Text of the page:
UPS plans to pay its army of holiday workers more this year

The package delivery giant faces stiff competition for seasonal workers as US unemployment hovers near half-century low.

    Forecasting the right number of seasonal workers - and when to bring them on the job - can be critical for UPS [File: Christopher Dilts/Bloomberg]
    Forecasting the right number of seasonal workers - and when to bring them on the job - can be critical for UPS [File: Christopher Dilts/Bloomberg]

    Package delivery giant United Parcel Service (UPS) on Monday said it expects to hire about 100,000 seasonal workers and pay them more than it did in the past to handle the avalanche of packages shipped in the United States between the Thanksgiving and Christmas holidays, from November 28 through December 25.

    That's about the same number of people the Atlanta-based company hired for the 2018 holiday season.  UPS is also counting on automation to keep up with ongoing growth in online shopping.

    Delivery rival FedEx and major retailers are expected to lay out their plans in the next few weeks.

    At 3.7 percent, the unemployment rate in the US is hovering at a half-century low, and the tight job market will make it harder - and more expensive - for package-delivery companies to fill seasonal jobs.

    Danelle McCusker, UPS's head of US human resources, said the company paid an average of $10.10 per hour for seasonal workers last year. She said that this year, under a new labour contract, pay rates will range from $14 an hour up to $30 an hour, truck drivers commanding the top end of that wage scale.

    "Some markets are a bit more competitive, and we will adjust" wages higher and even offer bonuses of $100 to $250, McCusker said, citing pay rates in San Diego as an example.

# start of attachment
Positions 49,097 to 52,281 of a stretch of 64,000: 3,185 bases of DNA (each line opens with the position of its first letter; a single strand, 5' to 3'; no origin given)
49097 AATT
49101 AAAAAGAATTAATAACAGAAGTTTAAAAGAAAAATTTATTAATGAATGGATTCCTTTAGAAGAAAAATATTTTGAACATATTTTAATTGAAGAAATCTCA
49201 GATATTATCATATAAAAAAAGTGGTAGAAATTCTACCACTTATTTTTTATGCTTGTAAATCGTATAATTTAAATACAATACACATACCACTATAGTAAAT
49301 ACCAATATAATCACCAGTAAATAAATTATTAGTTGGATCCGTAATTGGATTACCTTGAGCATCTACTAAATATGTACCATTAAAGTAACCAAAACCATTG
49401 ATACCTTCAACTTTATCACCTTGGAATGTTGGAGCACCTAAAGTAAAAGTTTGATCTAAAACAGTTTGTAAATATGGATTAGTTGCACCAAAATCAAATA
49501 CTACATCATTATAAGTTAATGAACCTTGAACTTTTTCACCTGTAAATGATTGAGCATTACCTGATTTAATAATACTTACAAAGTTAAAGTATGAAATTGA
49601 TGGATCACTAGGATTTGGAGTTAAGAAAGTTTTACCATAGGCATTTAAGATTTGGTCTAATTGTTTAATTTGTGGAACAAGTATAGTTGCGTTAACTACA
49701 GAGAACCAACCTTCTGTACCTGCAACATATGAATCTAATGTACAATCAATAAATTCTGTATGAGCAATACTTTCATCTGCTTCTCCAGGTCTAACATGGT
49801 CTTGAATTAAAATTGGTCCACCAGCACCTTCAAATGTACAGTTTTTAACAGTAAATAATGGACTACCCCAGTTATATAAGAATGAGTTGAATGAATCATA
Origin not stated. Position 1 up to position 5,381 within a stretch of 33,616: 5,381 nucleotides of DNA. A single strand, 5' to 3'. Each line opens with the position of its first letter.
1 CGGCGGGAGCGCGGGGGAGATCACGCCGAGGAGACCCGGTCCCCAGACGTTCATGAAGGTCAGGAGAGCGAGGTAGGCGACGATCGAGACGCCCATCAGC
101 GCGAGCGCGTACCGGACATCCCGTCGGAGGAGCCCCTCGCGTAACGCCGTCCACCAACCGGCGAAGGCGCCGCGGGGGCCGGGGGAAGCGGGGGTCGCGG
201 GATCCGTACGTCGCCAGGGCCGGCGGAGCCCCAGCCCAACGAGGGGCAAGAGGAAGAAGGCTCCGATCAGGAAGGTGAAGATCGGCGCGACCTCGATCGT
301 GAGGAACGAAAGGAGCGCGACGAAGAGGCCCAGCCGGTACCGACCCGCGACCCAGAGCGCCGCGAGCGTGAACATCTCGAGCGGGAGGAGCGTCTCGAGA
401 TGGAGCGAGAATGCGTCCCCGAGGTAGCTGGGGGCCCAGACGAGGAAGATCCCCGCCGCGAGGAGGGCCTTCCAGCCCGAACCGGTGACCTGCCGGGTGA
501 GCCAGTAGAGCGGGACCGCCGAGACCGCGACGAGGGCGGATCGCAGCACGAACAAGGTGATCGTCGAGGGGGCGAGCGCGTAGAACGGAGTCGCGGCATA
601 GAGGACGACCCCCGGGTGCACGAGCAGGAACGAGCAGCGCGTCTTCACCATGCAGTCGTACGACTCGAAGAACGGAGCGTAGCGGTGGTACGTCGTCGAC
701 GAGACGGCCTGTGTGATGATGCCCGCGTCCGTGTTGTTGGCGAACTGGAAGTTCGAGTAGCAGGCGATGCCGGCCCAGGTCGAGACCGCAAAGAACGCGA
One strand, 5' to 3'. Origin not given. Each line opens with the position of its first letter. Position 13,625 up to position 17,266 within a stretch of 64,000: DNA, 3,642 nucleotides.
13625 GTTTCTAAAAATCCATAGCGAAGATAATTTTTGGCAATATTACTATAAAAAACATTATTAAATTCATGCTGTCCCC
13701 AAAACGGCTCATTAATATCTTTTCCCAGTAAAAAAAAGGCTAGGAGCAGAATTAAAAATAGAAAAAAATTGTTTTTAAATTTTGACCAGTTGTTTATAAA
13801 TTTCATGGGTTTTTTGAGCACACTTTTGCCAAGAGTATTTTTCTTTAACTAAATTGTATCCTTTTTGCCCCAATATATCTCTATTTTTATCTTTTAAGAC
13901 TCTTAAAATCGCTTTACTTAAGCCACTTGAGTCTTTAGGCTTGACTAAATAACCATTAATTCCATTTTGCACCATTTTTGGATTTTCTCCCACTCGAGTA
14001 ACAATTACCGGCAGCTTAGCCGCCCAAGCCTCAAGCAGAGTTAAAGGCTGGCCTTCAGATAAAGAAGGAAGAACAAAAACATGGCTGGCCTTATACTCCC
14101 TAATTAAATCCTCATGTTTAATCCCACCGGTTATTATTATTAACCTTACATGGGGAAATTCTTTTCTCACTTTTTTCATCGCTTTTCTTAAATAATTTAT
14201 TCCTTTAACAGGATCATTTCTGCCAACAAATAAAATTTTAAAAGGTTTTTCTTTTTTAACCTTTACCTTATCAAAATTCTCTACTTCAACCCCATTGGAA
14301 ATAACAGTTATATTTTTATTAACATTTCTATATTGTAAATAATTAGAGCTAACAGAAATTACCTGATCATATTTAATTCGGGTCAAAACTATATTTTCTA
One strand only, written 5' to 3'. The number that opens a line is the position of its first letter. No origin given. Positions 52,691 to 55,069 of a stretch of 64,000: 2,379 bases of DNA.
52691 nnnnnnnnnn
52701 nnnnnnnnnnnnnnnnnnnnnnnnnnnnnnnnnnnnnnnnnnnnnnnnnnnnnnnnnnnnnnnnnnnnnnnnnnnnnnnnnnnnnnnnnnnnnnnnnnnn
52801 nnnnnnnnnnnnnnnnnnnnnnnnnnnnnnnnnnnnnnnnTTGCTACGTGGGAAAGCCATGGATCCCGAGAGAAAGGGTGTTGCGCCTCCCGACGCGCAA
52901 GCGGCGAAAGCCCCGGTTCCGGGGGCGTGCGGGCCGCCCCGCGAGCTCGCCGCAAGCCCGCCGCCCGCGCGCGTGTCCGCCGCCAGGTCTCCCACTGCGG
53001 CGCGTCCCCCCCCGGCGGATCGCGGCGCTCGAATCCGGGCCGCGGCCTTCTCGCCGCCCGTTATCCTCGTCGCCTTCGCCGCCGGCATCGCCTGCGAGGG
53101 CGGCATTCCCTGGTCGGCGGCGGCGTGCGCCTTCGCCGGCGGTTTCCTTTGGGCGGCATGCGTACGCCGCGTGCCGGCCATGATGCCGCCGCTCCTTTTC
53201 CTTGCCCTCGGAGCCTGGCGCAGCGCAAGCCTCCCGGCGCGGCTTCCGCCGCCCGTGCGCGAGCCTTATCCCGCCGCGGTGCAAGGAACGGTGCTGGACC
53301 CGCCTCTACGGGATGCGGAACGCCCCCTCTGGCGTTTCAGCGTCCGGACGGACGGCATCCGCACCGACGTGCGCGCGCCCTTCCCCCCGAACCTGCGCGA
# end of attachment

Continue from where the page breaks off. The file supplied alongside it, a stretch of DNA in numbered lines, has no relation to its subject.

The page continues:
Other employers are likely to boost pay, too.

    "Last year, there was a flirtation with $15 an hour," said Tony Lee, a vice president at the Society for Human Resource Management. "This year, $15 an hour seems pretty solid" among nationwide employers, "which puts real pressure on the mom-and-pops, who may not be able to afford $15 an hour."

    Lee said that smaller, local employers will try to counter their inability to pay higher rates by offering more flexible schedules - something not always possible at big retail and delivery firms.

    Last year on a single day in October, UPS held job fairs at 170 locations around the country to recruit seasonal workers, including package handlers and drivers. McCusker said the company is considering similar events this fall.

    The volume of packages running through the UPS network roughly doubles during the holidays, compared with the rest of the year, and forecasting the right number of seasonal workers and the timing of their arrival on the job can be critical.

    Two years ago, UPS underestimated a surge in early shopping right around Thanksgiving, and many shipments were delayed. The company wound up spending an extra $125m to catch up and reduce delays.

    UPS says that in recent years, about one-third of people hired for its seasonal positions land full-time jobs with the company when the holidays are over.

    UPS is also relying on more automation to increase package-sorting capacity. The company is opening or upgrading about 20 facilities after a similar number of new or retrofitted centres last year. It estimates that its new buildings are 35 percent more efficient than its older ones. The company is also raising the percentage of packages that can be sorted with automation, reducing the number that requires handling by workers.

    FedEx hired about 50,000 seasonal workers last year. Big retailers including Amazon, Target, and Walmart also looked for tens of thousands of extra workers during the holidays. Kohl's department stores and the Michaels arts-and-crafts chain have already launched their seasonal-hiring blitzes, in another sign of the tight labour market.

    SOURCE: AP news agency